What should Kingston look like?

Planning commission to continue public discussions Sept. 26.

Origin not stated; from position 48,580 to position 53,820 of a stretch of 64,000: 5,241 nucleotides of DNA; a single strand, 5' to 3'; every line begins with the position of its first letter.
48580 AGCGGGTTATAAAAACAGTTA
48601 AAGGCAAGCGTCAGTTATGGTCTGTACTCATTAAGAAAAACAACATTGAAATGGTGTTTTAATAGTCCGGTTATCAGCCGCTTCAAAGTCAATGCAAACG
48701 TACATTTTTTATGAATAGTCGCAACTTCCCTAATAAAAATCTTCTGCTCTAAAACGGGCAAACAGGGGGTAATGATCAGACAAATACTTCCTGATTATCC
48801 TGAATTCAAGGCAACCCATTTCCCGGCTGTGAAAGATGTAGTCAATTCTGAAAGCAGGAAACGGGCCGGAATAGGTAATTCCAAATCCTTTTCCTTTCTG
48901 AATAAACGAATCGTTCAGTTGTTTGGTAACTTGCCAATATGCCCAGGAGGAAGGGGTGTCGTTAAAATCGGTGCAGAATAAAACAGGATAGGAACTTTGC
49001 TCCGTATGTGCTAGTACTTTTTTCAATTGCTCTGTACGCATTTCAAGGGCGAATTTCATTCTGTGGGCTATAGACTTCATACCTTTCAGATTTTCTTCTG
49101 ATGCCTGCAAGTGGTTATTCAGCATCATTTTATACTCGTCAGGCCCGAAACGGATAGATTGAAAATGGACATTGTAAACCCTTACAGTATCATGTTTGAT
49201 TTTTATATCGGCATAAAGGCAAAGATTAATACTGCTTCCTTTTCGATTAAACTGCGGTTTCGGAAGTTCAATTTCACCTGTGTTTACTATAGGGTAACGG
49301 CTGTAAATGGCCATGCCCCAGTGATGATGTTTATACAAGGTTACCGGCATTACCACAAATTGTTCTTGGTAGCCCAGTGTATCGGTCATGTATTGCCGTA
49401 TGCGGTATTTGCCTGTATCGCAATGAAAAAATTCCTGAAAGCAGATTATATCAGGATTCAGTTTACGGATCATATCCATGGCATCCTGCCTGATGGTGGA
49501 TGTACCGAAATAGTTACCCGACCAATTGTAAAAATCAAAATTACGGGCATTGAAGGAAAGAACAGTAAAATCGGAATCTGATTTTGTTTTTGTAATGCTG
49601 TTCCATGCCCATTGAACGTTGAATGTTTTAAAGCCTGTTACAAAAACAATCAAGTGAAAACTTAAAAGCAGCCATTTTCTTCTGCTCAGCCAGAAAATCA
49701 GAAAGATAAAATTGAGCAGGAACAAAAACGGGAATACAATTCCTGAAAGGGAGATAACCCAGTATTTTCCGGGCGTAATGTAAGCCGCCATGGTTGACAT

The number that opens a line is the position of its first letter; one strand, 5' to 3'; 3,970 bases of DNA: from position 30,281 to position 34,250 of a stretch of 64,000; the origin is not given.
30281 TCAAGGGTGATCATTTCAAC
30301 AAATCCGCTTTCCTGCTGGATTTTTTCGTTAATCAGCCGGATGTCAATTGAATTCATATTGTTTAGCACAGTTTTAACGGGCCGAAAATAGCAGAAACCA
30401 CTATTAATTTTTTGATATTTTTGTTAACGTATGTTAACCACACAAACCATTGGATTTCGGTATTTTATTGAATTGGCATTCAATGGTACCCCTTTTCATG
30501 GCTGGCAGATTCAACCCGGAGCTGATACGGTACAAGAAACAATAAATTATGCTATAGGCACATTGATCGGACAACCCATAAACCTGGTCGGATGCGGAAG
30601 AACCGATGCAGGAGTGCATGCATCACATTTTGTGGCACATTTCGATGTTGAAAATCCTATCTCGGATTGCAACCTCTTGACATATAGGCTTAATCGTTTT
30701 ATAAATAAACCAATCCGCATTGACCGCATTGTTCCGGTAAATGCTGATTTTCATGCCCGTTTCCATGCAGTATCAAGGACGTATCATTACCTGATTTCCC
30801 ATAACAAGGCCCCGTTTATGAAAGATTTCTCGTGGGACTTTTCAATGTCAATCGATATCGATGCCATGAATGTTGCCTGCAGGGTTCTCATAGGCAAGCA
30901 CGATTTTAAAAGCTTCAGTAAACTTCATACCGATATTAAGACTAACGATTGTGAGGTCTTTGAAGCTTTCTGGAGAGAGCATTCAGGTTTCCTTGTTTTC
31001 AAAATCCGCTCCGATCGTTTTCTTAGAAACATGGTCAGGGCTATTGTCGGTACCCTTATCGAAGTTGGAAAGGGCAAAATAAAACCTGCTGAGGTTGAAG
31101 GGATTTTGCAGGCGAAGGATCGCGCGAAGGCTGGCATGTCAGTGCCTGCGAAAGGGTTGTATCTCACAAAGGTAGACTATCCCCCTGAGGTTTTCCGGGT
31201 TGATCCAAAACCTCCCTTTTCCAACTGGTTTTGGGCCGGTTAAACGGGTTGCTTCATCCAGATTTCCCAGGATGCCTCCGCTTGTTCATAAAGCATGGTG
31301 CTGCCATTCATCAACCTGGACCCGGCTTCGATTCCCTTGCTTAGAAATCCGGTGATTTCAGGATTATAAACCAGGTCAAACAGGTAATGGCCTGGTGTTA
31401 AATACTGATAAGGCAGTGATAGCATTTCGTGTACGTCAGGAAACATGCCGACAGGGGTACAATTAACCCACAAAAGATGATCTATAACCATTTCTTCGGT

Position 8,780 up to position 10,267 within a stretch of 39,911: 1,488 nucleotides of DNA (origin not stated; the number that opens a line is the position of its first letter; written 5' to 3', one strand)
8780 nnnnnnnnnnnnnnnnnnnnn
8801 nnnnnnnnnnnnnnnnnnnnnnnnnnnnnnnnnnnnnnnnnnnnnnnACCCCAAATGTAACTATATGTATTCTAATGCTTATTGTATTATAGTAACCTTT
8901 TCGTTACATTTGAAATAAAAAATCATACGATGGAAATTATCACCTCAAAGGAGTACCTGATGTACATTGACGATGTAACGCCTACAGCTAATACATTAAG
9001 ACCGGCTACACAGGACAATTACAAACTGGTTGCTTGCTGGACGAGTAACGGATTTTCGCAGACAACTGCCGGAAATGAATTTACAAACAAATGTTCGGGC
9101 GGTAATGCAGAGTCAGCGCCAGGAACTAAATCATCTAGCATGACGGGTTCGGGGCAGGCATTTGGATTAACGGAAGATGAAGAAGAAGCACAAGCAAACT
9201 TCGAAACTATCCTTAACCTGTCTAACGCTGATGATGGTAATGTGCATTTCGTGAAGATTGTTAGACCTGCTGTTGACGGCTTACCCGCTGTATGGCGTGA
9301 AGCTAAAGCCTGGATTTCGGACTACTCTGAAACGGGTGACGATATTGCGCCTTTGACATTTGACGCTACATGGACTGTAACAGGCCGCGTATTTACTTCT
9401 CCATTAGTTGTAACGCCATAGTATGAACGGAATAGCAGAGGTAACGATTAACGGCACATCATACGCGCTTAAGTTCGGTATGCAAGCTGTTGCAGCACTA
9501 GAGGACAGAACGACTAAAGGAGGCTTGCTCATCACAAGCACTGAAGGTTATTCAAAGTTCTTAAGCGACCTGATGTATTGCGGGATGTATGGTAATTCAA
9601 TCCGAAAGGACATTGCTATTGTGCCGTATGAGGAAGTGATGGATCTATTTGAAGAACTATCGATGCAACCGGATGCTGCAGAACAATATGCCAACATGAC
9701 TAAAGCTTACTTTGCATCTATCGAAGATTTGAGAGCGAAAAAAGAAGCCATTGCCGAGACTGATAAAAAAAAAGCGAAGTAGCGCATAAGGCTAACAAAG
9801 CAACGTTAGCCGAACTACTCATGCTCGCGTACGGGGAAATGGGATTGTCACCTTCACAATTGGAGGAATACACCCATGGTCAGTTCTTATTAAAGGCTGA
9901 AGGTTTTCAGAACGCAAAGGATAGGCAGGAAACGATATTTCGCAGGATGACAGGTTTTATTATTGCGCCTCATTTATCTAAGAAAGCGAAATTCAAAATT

“KINGSTON-The Kingston Design Standards reached the next step in the approval process Tuesday when the Kitsap County Planning held a public hearing on the plan. The design standards, which took three years to develop, set guidelines for what new businesses and renovations to existing businesses should look like. About 15 people attended the hearing, and most of these people had helped develop the design standards. We’ve worked hard to get as much input from the community as possible, said Karen Ross, who oversaw the project. We’ve come a long way in three years, she said. The design standards, which were approved by the Kingston Citizens’ Advisory Committee in June, address items including lighting, landscaping, and signage. The 57-page document is based on the results of the 1993 Kingston Community Design Study. The purpose of creating the design standards is to ensure that design of new businesses is aligned with what Kingston residents want their community to look like. The only concern that arose from the hearing was a lack of strength in the language used in the document. Many of the guidelines were written to sound more like suggestions rather than mandates. There’s too many ‘encourages’ and not enough ‘shalls,’ said Dave Hildebrand, business owner and KCAC chairman. The planning commission will review the document and if any substantial changes are made to the wording, another meeting will be held. The commission is taking written input from the community until Sept. 8. The design standards will be discussed at the next meeting scheduled for Sept. 26 in Silverdale. The bulk of the plan is to make the three districts inviting to people touring the area on foot. The standards, if approved by county commissioners, will be applied to projects inside the Old Town/Waterfront District, Village Green District, and Lindvog Commercial District. Existing businesses are exempt from the standards unless they undergo improvements. If approved, businesses would be required to provide pedestrian-friendly areas in front of the building, if it does not sit directly next to the roadway. These areas can include fountains, furniture, and artwork to provide a safe, comforting and aesthetically pleasing, place. All buildings in the Old Town/Waterfront area would be required to have pedestrian weather protection that’s at least three feet wide for at least 80 percent of the front of the building. The plan also calls for architectural designs to have an Old Town feel similar to the Kingston Hotel. Facades that face a street or park should feature some of the following to create an old maritime town feel: steepened roof lines, gables, front porches, corner trim and window detail. The plan also recommends building heights for each area with Old Town/Waterfront to be no more than three stories or 35 feet and a minimum of two stories; the Village Green area to be no more than four stories or 45 feet and a minimum of two stories; and the Lindvog Commercial three stories not to be more than 35 feet. The design standards also call for specific landscaping using trees and shrub species that have been approved by Kitsap County. Business signs would be kept simple. A boards and freestanding signs would be limited to one per business entrance and animated, blinking or audio signs would not be allowed. Time and temperature signs, however would be permitted. All political, personal and event signs such as garage sale signs, for rent signs, for sale by owner signs, and campaign signs would have to be removed within five days after the event. “